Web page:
Kant wrote a treatise on The Vital Powers. I should prefer to write a dirge for them. The superabundant display of vitality, which takes the form of knocking, hammering, and tumbling things about, has proved a daily torment to me all my life long. There are people, it is true -- nay, a great many people -- who smile at such things, because they are not sensitive to noise; but they are just the very people who are not sensitive to argument, or thought, or poetry, or art, in a word, to any kind of intellectual influence. The reason of it is that the tissue of their brains is of a very rough and coarse quality. On the other hand, noise is a torture to intellectual people. In the biographies of almost all great writers, or wherever else their personal utterances are recorded, I find complaints about it; in the case of Kant, for instance, Goethe, Lichtenberg, Jean Paul; and if it should happen that any writer has omitted to express himself on the matter, it is only for want of opportunity.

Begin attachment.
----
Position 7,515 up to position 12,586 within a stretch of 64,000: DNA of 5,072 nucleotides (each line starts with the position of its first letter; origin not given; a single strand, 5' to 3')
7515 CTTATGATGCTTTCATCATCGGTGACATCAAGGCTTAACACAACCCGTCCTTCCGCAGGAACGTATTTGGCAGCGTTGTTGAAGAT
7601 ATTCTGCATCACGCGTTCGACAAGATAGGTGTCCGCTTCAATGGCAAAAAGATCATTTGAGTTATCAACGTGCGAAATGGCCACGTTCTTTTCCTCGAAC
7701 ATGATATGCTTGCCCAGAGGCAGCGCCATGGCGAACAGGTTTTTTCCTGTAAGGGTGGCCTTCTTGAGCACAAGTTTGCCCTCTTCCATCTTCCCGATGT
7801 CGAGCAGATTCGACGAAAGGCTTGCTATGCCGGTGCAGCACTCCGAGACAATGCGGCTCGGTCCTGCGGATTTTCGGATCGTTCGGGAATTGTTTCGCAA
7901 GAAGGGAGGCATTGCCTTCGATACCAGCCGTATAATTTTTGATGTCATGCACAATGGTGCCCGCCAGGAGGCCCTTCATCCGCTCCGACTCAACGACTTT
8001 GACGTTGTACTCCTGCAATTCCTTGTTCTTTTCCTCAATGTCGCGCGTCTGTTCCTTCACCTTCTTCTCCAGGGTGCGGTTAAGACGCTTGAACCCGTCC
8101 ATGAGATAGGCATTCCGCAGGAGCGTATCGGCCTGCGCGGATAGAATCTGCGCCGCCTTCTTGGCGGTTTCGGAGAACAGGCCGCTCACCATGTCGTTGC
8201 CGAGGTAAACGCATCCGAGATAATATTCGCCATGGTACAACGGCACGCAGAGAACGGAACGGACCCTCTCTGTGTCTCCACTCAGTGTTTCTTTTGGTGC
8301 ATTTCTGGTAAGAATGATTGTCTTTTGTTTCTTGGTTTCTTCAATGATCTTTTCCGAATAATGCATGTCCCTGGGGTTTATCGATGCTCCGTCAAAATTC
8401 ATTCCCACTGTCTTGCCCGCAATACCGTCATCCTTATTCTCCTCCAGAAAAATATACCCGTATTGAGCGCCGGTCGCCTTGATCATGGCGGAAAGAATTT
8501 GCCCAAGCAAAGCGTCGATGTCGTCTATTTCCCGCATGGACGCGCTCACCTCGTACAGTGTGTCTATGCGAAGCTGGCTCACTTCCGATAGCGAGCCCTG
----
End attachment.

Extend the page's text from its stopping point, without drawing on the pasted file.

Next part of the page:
This aversion to noise I should explain as follows: If you cut up a large diamond into little bits, it will entirely lose the value it had as a whole; and an army divided up into small bodies of soldiers, loses all its strength. So a great intellect sinks to the level of an ordinary one, as soon as it is interrupted and disturbed, its attention distracted and drawn off from the matter in hand; for its superiority depends upon its power of concentration -- of bringing all its strength to bear upon one theme, in the same way as a concave mirror collects into one point all the rays of light that strike upon it. Noisy interruption is a hindrance to this concentration. That is why distinguished minds have always shown such an extreme dislike to disturbance in any form, as something that breaks in upon and distracts their thoughts. Above all have they been averse to that violent interruption that comes from noise. Ordinary people are not much put out by anything of the sort. The most sensible and intelligent of all nations in Europe lays down the rule, Never Interrupt! as the eleventh commandment. Noise is the most impertinent of all forms of interruption. Of course, where there is nothing to interrupt, noise will not be so particularly painful. Occasionally it happens that some slight but constant noise continues to bother and distract me for a time before I become distinctly conscious of it. All I feel is a steady increase in the labor of thinking -- just as though I were trying to walk with a weight on my foot. At last I find out what it is.